Divided by Faith: Evangelical Religion and the Problem of Race in America
Divided by Faith: Evangelical Religion and the Problem of Race in America
by Christian Smith
Edition: Paperback
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6 of 6 people found the following review helpful
3.0 out of 5 stars Book Review: Divided By Faith, December 31, 2010
I had heard for quite some time that Divided By Faith: Evangelical Religion and the Problem of Race in America, by Michael Emerson and Christian Smith, was the seminal work on race in the American church. And while I began reading it with high expectations, the authors failed to provide a convincing argument. The book was full of many useful statistics, anecdotes, and themes, but Emerson and Smith failed to tie it all together in a meaningful and persuasive way.

The central thesis of Divided By Faith is twofold: we live in a racialized society, and, despite good intentions, Evangelicals actually make the problem worse, rather than better. By "racialized society," the authors simply mean that we live in a place where race still matters "for life experiences, life opportunities, and social relationships," opting for this term over the more common phrases of prejudice or racism. But even here, we do not get a clear explanation of why it matters that we live in a racialized society, at least not from a biblical perspective. They point to problems such as income disparity, education differences, and de facto segregation--all of which are certainly bad things--as proof of our racialized society. But what they never tie together is the idea that these bad outcomes are the result of racialization.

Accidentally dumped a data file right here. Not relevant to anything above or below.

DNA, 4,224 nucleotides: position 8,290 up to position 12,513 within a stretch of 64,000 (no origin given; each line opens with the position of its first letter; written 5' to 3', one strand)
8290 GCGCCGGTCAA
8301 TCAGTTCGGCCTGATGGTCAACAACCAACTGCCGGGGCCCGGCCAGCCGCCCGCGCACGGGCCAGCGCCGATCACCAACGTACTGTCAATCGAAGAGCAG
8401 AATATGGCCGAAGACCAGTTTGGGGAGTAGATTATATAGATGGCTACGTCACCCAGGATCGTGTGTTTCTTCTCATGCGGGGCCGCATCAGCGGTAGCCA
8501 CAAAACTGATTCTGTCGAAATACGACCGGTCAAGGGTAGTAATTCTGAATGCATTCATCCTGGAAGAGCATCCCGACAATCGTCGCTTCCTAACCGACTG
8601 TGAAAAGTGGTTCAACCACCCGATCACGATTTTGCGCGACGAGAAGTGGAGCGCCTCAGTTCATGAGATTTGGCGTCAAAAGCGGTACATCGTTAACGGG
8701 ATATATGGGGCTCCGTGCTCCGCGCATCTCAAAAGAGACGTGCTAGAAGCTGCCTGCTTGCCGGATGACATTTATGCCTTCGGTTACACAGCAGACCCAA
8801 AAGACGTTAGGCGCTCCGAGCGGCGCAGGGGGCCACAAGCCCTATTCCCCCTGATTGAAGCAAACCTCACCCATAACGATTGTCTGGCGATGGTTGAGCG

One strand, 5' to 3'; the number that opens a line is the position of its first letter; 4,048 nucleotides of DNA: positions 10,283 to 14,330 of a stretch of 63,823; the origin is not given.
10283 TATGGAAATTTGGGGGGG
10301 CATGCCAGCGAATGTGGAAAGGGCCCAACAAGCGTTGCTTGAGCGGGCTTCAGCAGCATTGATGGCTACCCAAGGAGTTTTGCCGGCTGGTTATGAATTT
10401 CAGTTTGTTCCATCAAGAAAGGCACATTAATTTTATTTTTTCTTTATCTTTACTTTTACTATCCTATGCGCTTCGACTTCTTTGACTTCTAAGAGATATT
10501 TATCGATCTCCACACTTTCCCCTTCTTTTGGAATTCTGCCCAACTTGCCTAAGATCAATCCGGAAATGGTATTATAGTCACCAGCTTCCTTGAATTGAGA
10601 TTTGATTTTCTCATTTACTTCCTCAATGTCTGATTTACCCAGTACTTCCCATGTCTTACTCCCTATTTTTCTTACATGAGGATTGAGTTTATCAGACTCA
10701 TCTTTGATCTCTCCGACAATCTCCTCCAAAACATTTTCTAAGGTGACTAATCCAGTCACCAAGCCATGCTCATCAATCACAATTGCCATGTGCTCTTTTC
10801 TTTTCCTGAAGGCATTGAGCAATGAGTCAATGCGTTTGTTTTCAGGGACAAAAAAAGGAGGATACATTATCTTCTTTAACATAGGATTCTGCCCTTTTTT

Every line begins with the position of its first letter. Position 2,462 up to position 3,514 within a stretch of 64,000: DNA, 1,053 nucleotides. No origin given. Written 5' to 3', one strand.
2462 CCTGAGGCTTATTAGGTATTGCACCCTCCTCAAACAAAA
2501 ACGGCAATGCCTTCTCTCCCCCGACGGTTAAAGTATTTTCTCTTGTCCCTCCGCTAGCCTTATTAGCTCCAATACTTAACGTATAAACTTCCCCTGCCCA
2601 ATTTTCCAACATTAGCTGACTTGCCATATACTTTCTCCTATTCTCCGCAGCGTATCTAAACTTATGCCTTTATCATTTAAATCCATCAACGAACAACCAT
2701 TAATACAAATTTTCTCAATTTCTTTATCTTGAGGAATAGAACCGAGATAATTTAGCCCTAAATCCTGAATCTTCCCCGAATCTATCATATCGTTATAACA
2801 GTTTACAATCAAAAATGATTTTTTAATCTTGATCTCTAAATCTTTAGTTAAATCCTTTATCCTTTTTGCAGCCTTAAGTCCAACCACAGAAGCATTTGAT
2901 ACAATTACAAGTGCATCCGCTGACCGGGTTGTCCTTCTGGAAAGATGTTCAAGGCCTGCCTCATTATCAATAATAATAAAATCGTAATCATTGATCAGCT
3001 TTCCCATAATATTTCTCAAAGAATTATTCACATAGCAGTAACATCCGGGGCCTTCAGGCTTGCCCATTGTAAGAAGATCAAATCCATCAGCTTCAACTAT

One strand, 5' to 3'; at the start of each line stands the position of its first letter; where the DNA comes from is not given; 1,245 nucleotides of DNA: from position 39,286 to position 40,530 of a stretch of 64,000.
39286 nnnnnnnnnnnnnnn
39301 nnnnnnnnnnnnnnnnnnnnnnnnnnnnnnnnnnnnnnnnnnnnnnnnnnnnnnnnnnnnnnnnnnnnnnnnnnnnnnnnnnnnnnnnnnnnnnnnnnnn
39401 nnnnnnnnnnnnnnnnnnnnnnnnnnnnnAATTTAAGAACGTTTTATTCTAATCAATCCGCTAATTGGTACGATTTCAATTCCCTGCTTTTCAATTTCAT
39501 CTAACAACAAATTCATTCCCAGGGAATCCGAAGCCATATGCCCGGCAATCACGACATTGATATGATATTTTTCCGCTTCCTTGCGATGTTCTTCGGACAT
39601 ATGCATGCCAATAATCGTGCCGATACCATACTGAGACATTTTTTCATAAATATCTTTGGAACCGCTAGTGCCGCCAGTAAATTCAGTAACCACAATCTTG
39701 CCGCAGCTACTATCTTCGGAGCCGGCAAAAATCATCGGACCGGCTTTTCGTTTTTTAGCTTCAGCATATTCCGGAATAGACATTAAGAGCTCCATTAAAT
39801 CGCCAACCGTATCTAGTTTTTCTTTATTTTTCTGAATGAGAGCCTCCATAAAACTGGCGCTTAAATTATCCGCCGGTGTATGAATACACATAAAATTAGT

Secondly, Emerson and Smith say that Evangelicals make the problem worse by having access to a limited "toolbox" from which to draw solutions to this problem. White evangelicals, the authors find, focus on freewill individualism as the chief explanation for the difference in outcomes between whites and blacks, while African Americans point to structural problems, spiritual warfare, and incipient racism as the reason for inequality in America. Additionally, they find that the more time a white Evangelical spends with African Americans, the more likely he or she will cite structural problems as well. Here again, unfortunately, we see Emerson and Smith's inability to tie loose ends together. Both explanations may very well be true, or perhaps only one or the other is correct, but instead of making a convincing case as to why one is right and the other is wrong, the authors just assume that the explanations African Americans give are correct. Let me be clear, I am not saying that that is not the case, I simply wish that Emerson and Smith would have done a better job proving their thesis.

The second half of the author's thesis--that white Evangelicals make the race problem worse--is initially harder to swallow, but interestingly, this is actually the strongest part of their work. The problem is clearly stated in their description that, following the civil war, whites and blacks went from sitting in separate pews in the same church, to attending different churches entirely. This is due to the fact that in a free market such as ours consumers choose the product that fits them the best. In the church world this means that parishioners will attend the church that is the easiest fit for them; the one with the least amount of friction. Since inter-racial relationships carry with them a certain amount of friction, the authors assert, races will tend to congregate together. This then strengthens the bonds that already existed between people of the same race, only furthering the de facto segregation that exists in America. It is from these relationships that better jobs can be acquired, along with a host of other economic and social benefits. Therefore, separate churches only add to the disparity between the races.